By Lisa Juliano, Psy.D.

Mooshny/Shutterstock
Source: Mooshny/Shutterstock

We all know someone who always seems to be complaining about something. That someone might even be you.

If you do complain too much, your friends and family have probably already told you so. But if you’re not sure, here are a few road markers:

  1. Nothing seems good enough. 
  2. You expect the worst, or if not the worst, you expect disappointment.
  3. You’re a little perplexed by those who seem cheery most of the time.

Not all complaints are created equal, and they can be broken down into three categories:

  1. The Active Effective Complaint

    An active complaint is directed at a specific event, situation or service that does not meet expectations. The dissatisfied person, the “complainer,” makes a statement to whoever is responsible. An “active complainer” is usually someone who possesses a level of assertiveness, self-esteem and confidence—they effectively ask for and obtain what they want. 
     

  2. Venting

    Then there’s venting. Venting is expressing a strong emotion to relieve the pressure that the emotion has caused. It has both positive and negative aspects. When a person vents about a distressing situation to a group of like-minded individuals, it has the potential to evolve into a brainstorming session that results in taking action. In addition, getting something off your chest can lessen the grip of angry or frustrated feelings. But constant venting with no action taken can turn into whining.
     

  3. The Ineffective Complaint

    The ineffective complaint is different altogether. The subject of the complaint is sometimes a condition over which the complainer has little control. However, by complaining about it, the individual gets the sense of gaining some control and—erroneously—feels mastery over something that cannot be mastered.

    Ineffective complainers often see the glass as half-empty to protect themselves from disappointment. Their complaints are not so much about changing a situation, but more about creating a mental state—the complainer manages disappointment by setting their expectations quite low. For example, an actor who has been struggling with booking jobs might complain that auditions are never fair.

How An Ineffective Complainer Can Self-sabotage

The ineffective complainer, when asserting a specific complaint, often does so in a way that nearly guarantees they will not get their needs met. This person believes, usually out of awareness, that they will be frustrated. So, without realizing it, they use tactics that put people on the defensive. For example, they may behave childishly when lodging a complaint, make unrealistic demands or choose a less appropriate time to make the complaint. When they don’t get what they want, the belief that they can never get satisfaction is reinforced.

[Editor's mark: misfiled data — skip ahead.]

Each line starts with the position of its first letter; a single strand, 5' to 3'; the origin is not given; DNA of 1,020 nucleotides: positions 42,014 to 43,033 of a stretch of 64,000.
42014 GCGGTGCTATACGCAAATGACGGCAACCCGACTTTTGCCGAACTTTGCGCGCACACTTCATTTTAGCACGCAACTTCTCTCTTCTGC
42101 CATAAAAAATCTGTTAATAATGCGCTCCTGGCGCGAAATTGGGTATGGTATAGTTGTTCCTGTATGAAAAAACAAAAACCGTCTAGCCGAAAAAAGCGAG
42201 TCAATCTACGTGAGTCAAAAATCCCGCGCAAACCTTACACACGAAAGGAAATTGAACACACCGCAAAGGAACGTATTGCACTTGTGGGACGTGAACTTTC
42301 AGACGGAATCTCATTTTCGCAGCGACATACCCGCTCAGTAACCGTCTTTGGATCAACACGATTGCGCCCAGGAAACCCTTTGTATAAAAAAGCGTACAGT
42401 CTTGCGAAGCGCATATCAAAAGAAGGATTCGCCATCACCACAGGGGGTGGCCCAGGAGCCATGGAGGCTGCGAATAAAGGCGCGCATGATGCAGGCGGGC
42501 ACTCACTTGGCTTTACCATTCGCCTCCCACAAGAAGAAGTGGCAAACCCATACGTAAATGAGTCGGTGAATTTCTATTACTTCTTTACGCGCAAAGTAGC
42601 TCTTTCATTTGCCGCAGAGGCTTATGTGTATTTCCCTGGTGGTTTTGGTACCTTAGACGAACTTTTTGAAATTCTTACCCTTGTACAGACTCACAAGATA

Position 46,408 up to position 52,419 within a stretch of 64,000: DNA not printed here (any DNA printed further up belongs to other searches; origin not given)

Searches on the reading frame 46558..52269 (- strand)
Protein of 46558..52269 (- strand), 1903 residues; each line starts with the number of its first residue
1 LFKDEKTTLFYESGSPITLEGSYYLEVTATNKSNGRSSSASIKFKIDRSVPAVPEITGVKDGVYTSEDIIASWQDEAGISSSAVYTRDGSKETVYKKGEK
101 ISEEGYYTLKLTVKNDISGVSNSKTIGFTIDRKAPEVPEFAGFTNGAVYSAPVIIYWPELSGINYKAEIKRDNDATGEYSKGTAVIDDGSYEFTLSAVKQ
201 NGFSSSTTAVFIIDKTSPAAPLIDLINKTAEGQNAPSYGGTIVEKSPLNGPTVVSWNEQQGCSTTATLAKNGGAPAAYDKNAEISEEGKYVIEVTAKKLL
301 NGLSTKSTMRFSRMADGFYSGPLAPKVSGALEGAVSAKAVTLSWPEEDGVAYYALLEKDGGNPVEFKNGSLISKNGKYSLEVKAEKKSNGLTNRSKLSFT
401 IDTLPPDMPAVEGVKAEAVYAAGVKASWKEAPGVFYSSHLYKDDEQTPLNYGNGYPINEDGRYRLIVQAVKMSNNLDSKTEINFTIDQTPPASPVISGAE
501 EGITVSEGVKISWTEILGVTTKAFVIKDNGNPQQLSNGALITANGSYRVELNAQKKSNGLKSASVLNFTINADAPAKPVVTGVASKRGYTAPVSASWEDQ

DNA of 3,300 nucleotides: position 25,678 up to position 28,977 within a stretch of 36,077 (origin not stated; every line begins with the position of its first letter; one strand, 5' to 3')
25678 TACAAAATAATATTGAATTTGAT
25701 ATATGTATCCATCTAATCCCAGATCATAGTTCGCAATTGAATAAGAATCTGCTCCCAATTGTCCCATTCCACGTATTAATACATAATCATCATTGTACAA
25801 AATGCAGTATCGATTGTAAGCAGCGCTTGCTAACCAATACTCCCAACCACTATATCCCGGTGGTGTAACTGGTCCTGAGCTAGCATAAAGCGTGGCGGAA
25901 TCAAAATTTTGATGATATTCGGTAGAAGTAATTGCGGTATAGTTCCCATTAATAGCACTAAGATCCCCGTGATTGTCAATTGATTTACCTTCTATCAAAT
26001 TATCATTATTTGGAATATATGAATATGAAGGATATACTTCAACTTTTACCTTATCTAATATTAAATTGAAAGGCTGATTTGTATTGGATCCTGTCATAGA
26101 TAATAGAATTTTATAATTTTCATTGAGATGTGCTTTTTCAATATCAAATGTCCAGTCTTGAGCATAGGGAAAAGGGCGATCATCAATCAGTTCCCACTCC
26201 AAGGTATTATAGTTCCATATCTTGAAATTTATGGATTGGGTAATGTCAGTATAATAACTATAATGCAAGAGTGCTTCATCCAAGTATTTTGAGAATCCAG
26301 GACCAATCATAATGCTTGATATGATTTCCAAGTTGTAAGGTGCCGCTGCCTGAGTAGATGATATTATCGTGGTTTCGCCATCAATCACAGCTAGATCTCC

Last year, my patient, "Emma," wanted a salary raise. Because she was anxious and expected her boss to deny her, she went into the meeting with what she later described as a “whiny little kid” demeanor. Rather than detailing the reasons she deserved a higher salary, she argued her case by telling her boss, “Everyone knows you have the money.”

She did not get her raise. 

What Chronic Complaining Can Do To You

For chronic complainers, each situation becomes an opportunity to find fault. Eventually, this drains life of pleasure. Chronic complaining can also affect mood by producing a negative mood state. Thus the chronic complainer falls into a perpetual cycle of finding fault, feeling negative, and then being unable to face the next situation with an open mind. Eventually, the capacity for feeling joy is compromised. Emma recognizes this and wants to change it. 

What Can You Do About Complaining?

Ask yourself these questions to stem the tide of the complaint cascade:

  1. Is my complaint specific and contained or general and vague? Vague, general complaints usually refer to problems that have no solution, like the weather.
  2. Are your complaints the same ones over and over? It might be that your complaints are a way of getting empathy, or an indirect way of asking for help.
  3. Are you afraid that if you don’t focus on the negative in a situation, you will be unprepared for a major disappointment? This strategy prevents a person from fully experiencing the positive aspects a situation might offer.

We all complain at times. However, if you feel you like you are complaining all the time but getting nowhere, it might be time to talk to a therapist. Exploring your complaints can help uncover the underlying feelings that lead to this behavior, and perhaps offer the possibility for increased satisfaction.

Basil Rodericks, used with permission
Source: Basil Rodericks, used with permission

Lisa M. Juliano, Psy.D., is a graduate of the William Alanson White Institute and works in a private practice in New York City. She provides adult individual psychotherapy primarily, but not limited to, the psychological issues of the creative artist. She also works with couples, both gay and straight. In addition, Lisa offers bariatric surgery patients pre-surgical psychological evaluations and post-surgical counseling.  Please visit her website: lisajuliano.com.

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